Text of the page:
Mr. William Dudley Ryder, of 40, Pall-mall, deposed that the deceased was his brother. He was 68 years of age, an Admiral of the Fleet, and resided at Wellswood, Torquay. On Monday afternoon witness accompanied him and another brother to the Vauxhall-road, Millbank, pier, where they arrived at about 4 o’clock. Having taken tickets for Chelsea they went down on the pontoon and, finding that they had some few minutes to wait for a boat, witness and his brother Richard entered a small waiting-room, leaving the Admiral walking to and fro on the pier. A few moments later a voice seemed to say, "A hat over," and, seeing a man hurrying along with a buoy in his hand, witness said, "What is the use of that for a hat?" He was then informed that the Admiral was overboard, but he only saw his hand above the water.
By the Coroner.- His brother had never threatened to commit suicide, but he had been depressed. Of late he had not been very well. He had been staying ten days in London. His family did not consider him at all likely to commit suicide, and witness knew of nothing that would cause him to do so. After the occurrence had taken place the chains of the pier were in their usual condition.
Mr. Richard Jordan Ryder corroborated his brother's evidence, and added that the Admiral wanted to go for a trip on the river for the fresh air.
Mr. Ferdinand Wallis, of 21, Bessborough-gardens, Pimlico, stated that he was standing about a yard from the Admiral at the time. He saw him stoop down and pass between the two chains of the pier, give two or three little runs, and jump into the water. He could not have accidentally fallen into the river. In witness’s opinion he did it intentionally. He did not say anything before he left the pier. There was nothing peculiar in his appearance that he could see.
By the Coroner.- The Admiral did not overbalance himself while looking into the water. There were not many people on the pier just them. Witness at once raised an alarm, but before anything could be done the tide, which was very strong, had carried the body some distance up the river. An oar was thrown to the deceased from a steam-tug, but witness did not see what became of it. There was a space of a yard or a yard and a half from the chain to the edge of the pier. He was positive that the Admiral bent down to get under the top chain, and that he stepped over the lower one. He did not think the deceased saw him.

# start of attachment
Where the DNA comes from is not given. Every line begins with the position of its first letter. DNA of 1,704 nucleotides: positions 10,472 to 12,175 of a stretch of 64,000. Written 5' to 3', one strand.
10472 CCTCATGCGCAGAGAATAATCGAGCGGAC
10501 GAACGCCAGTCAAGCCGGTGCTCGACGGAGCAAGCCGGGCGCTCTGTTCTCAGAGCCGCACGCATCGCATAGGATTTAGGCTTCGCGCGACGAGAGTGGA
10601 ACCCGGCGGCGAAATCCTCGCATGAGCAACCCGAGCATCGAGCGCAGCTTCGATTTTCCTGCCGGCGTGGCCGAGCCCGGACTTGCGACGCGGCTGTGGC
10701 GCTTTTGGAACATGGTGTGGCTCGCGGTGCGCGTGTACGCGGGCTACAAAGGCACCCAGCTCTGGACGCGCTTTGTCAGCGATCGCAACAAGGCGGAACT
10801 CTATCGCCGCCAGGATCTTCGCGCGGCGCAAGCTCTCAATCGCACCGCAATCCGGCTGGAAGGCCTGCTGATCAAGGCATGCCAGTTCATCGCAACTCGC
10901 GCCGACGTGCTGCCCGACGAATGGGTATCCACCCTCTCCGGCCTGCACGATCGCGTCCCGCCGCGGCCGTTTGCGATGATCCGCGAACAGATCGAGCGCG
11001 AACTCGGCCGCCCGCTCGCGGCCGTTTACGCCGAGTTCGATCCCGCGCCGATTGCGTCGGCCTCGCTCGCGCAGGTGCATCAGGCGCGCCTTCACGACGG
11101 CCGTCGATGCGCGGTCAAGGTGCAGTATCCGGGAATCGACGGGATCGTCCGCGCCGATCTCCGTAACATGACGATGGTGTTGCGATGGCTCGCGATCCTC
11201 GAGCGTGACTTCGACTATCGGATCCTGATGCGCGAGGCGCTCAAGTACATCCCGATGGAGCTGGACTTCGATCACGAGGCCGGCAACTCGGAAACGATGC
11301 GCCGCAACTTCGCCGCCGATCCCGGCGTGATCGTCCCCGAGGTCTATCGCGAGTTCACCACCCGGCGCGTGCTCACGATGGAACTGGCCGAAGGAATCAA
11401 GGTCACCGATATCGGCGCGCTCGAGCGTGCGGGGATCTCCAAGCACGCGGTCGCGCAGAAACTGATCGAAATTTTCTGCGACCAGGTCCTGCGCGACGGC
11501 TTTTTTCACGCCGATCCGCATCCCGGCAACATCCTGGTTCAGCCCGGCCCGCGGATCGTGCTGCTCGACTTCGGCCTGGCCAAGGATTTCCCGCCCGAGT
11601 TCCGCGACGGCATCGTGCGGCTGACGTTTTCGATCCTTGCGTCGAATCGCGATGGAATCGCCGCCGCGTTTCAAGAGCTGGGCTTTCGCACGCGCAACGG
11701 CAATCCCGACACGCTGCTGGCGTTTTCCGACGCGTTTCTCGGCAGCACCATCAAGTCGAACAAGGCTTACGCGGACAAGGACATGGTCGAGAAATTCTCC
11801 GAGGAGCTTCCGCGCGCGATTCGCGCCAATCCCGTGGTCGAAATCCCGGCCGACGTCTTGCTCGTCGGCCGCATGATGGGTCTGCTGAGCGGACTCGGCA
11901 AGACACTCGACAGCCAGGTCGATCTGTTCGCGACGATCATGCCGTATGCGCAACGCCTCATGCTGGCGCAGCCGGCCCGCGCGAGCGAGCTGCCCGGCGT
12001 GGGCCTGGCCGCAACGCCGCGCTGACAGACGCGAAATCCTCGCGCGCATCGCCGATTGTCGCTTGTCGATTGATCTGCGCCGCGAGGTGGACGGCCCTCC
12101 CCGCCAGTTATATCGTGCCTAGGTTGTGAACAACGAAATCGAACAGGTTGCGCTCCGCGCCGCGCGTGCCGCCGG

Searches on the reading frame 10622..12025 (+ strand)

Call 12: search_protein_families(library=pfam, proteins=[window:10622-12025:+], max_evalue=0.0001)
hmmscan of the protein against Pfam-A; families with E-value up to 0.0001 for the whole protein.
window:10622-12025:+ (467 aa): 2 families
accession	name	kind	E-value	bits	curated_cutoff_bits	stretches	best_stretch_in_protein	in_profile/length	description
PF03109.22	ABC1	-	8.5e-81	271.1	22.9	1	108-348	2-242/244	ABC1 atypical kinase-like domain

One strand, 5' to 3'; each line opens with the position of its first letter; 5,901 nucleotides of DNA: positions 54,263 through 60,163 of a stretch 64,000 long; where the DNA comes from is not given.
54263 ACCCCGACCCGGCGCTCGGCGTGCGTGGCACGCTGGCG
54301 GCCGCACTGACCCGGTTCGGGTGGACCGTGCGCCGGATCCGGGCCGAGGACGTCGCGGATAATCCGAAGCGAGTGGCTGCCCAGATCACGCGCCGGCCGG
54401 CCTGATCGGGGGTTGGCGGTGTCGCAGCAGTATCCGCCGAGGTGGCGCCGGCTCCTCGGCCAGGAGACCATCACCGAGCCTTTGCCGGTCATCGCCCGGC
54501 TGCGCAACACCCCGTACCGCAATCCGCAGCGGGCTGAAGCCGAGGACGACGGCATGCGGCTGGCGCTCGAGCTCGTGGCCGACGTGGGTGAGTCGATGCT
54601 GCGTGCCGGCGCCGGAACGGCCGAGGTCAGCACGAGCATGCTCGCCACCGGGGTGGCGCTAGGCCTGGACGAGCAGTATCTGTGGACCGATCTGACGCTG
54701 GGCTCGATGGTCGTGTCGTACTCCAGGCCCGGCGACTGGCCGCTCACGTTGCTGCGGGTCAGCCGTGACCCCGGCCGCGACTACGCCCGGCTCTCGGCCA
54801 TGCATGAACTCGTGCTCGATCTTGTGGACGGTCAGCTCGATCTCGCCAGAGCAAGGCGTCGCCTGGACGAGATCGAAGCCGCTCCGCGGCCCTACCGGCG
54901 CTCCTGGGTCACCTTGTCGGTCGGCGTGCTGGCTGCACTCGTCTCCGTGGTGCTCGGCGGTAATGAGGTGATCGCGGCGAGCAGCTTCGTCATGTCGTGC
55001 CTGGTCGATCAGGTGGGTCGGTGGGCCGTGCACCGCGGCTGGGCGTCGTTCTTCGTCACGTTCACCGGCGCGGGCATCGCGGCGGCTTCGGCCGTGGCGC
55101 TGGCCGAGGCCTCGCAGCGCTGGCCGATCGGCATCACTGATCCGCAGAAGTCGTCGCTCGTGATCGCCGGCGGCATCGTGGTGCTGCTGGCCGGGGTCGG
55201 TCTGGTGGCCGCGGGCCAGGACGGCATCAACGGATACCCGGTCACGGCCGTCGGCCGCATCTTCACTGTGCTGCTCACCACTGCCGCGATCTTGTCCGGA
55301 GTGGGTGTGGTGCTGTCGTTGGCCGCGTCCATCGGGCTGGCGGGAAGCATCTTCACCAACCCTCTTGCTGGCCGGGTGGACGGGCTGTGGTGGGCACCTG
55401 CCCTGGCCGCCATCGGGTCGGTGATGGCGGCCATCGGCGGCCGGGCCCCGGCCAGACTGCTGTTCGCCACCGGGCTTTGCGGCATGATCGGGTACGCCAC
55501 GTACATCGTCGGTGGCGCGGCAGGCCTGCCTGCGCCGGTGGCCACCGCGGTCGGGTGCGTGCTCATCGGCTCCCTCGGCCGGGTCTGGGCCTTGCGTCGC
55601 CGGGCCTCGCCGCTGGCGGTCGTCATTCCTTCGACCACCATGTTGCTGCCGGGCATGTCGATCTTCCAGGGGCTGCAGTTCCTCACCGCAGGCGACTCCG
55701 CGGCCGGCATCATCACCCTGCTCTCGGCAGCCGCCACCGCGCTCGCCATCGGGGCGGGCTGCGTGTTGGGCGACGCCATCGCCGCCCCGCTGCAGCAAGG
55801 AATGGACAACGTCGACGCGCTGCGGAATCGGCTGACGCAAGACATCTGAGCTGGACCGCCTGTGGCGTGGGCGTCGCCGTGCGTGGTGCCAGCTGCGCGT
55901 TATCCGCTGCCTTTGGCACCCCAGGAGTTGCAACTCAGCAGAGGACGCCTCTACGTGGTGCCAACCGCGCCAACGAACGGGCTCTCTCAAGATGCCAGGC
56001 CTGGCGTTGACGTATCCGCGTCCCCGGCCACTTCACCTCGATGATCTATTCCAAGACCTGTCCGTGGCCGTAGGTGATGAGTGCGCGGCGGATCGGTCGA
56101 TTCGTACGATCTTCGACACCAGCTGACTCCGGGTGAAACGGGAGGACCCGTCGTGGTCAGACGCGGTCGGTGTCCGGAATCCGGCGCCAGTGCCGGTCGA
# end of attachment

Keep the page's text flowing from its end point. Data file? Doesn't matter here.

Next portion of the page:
Henry Bowden, one of the piermen, said that he had noticed Admiral Ryder watching him very closely, and as witness had been in the Navy he thought that perhaps the Admiral had recognized him as one of his former shipmates. Witness turned his head to look at some loaded barges, when the last witness shouted out that the gentleman had jumped into the water. With that witness called to the men of a steam tug to sheer in, and as they could not get close enough to the Admiral they threw him a barge oar, which, however, he would not take hold of, although it was only a yard from him. A young waterman also offered him a scull.
The Coroner.- Did you see all this yourself ? - Yes.
By the jury.- In the excitement of the moment the last witness might have said, "The gentleman has fallen in," but his impression was that he used the word "jumped."
Dr. W.D. Smallpiece, who was called to examine the body, said that death was due to suffocation by drowning. It was quite possible that the deceased fainted and fell into the water.
Dr. J.W. Ogle, a physician, of Cavendish-square, stated that he attended the Admiral four times in the course of last week. He had been attended by a physician at Torquay, and the latter wrote to witness explaining his symptoms, which he found to be in accordance with his own ideas. The first time that he saw him was on Tuesday, the 24th ult., when he came to his house with one of his brothers, and he saw him for the last time on Sunday, when he was depressed and in a very feeble state of health. He considered that he had a very weak heart. His memory was failing, and he was much afraid he had got some brain disease. Witness continued the treatment adopted by his medical man at Torquay, and asked his patient to write him a letter on Monday, the day of the occurrence. At about 1 o’clock on that day witness received the following note, which would explain his mental condition "You wished to know how I was about noon to-day. I had sleep from your night draught. I do not quite know how much - about three hours, I think. Will you look in after 5 o’clock about medicine?" Witness could not go at 5 o’clock, and when he called an hour later he heard of the news.
By the Coroner.- The Admiral did suffer from want of sleep. He never had the least reason to think that he was despondent about his ill-health, and he did not think from his own observation that he contemplated suicide. The mind of a person suffering as he did might suddenly become deranged.
Mr. W.D. Ryder, recalled, said he thought his brother had an apoplectic seizure on one occasion, because he became unconscious and rigid. He could swim, but very little.
This concluding the evidence, the Coroner summed up, and the jury, after 20 minutes deliberation in private, returned a verdict "That the deceased dropped into the water while suffering from a fit of apoplexy." They also expressed their sympathy with the family of the late Admiral.
The funeral of Sir Alfred Ryder will take place on Saturday at the parish church of Hambleden, near to Henley-on-Thames.